Some industries may be more prone to accidents involving explosions and the igniting of flammable substances. On the other hand, it may be that the company itself simply does not manage its operations for maximum safety to protect its workers. A company based in Illinois has come under increased scrutiny based on an unusually high number of job injuries and deaths in the past several years.
OSHA has cited the Packaging Corporation of America (PCA) for 30 safety violations recently stemming from an OSHA inspection at a PCA plant in another state. The inspection came after the plant had an ignition of flammable gases and a worker injury last March. OSHA said that a worker was badly burned while trying to relight a steam boiler.
That incident occurred at PCA’s Tomahawk, Wisconsin plant. OSHA’s spokesman said that the company’s past explosions from similar hazards have led to tragic worker injury incidents. In the current matter, OSHA cited the failure to prevent the ignition of flammable vapors, and not providing workers with appropriate personal protective equipment. In 2008, an explosion at the Tomahawk plant killed three PCA employees who were doing maintenance work on the top of a storage tank for recycled fiber.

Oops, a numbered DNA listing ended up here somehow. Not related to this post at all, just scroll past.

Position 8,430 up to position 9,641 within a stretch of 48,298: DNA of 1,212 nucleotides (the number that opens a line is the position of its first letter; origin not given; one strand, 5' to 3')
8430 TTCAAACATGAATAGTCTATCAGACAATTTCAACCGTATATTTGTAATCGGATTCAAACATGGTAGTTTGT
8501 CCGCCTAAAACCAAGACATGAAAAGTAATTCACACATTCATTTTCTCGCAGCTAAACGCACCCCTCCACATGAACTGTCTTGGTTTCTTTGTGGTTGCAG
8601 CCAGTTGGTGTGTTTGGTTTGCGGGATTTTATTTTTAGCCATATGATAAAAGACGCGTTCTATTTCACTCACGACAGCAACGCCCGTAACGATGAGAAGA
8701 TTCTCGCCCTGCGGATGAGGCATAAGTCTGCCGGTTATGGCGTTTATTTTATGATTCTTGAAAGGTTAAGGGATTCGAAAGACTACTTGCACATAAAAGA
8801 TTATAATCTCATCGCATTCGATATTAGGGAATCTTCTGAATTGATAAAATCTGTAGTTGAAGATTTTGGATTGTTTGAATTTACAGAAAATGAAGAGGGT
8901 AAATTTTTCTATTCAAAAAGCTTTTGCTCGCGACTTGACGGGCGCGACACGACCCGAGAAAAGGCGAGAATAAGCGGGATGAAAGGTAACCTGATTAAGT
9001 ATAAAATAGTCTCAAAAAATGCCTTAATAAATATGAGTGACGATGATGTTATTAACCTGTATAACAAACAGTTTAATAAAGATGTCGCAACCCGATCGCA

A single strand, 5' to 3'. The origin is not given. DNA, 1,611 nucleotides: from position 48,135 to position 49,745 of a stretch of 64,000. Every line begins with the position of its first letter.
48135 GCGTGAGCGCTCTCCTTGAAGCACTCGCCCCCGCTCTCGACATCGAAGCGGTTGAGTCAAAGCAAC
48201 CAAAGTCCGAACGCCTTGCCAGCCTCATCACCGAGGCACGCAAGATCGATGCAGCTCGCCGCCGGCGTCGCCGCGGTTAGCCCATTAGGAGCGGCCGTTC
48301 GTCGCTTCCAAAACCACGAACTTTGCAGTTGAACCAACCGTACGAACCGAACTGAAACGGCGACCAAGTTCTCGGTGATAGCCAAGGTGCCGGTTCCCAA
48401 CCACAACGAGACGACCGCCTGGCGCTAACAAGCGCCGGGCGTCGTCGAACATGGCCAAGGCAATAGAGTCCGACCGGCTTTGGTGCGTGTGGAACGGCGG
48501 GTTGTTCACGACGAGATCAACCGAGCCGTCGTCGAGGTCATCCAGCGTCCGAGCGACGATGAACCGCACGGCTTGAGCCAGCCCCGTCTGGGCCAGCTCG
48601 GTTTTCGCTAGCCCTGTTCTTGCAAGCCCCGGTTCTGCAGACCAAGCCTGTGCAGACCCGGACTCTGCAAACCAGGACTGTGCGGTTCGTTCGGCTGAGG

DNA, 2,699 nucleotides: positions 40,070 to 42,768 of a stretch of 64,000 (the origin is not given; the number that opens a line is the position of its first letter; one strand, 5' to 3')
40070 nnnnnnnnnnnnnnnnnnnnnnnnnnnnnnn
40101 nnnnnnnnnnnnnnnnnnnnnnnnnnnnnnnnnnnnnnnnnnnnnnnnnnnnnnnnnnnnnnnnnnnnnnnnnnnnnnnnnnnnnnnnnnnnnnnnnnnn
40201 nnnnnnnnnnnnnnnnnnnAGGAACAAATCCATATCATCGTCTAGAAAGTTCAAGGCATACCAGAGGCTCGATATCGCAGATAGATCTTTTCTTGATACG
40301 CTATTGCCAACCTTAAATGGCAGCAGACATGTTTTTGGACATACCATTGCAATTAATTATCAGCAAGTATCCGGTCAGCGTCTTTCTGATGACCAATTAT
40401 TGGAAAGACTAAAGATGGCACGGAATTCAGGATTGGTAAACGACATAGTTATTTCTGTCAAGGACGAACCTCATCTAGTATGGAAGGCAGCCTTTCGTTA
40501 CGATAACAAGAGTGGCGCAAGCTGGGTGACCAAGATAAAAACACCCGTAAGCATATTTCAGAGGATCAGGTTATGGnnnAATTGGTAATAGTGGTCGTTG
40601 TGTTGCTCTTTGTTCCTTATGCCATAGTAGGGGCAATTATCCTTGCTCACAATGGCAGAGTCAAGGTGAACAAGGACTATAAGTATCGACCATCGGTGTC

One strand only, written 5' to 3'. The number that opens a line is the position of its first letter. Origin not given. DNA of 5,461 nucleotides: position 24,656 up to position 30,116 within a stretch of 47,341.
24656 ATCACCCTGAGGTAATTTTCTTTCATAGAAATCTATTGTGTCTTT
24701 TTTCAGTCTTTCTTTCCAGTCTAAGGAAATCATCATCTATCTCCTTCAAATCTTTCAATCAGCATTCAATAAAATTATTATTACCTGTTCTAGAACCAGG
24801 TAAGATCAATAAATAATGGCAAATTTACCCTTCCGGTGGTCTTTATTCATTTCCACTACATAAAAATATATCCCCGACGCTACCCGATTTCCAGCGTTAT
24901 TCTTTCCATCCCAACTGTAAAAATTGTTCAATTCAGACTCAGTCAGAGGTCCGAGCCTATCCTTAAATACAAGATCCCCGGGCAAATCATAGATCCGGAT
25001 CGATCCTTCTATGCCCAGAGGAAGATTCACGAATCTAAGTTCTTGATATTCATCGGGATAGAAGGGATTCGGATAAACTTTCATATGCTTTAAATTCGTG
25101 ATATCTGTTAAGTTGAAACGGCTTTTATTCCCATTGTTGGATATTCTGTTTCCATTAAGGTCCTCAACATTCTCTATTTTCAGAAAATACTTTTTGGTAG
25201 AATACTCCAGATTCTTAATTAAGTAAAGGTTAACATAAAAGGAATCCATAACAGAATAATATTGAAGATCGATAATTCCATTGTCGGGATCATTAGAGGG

In the recent incident, PCA was fined $22,500. OSHA said that a manager didn’t monitor the air inside the tank before welding on its exterior. The welding apparently ignited flammable gas generated by anaerobic bacteria inside the tank, causing the explosion, according to OSHA.
In July 2012, two employees of a Michigan-based industrial cleaning company working at the plant were killed after being burned by fly ash. Apparently, they were spraying high-pressure water on a fly ash bin. OSHA concluded that PCA was not responsible for those deaths.
PCA is based in Illinois with central offices at Lake Forest. As of December 2012, it reportedly employed 8,600 and had factories in 26 states. Each of the job injuries reported are covered by Workers’ Compensation benefits. The benefits include all medical expenses and lost wages based on a statutory formula that determines a percentage of a worker’s average weekly wage. Wage benefits are paid until a worker is released medically to go back to work.
Source: jsonline.com, OSHA cites Packaging Corporation of America for safety violations, Rick Romell, Sept. 5, 2013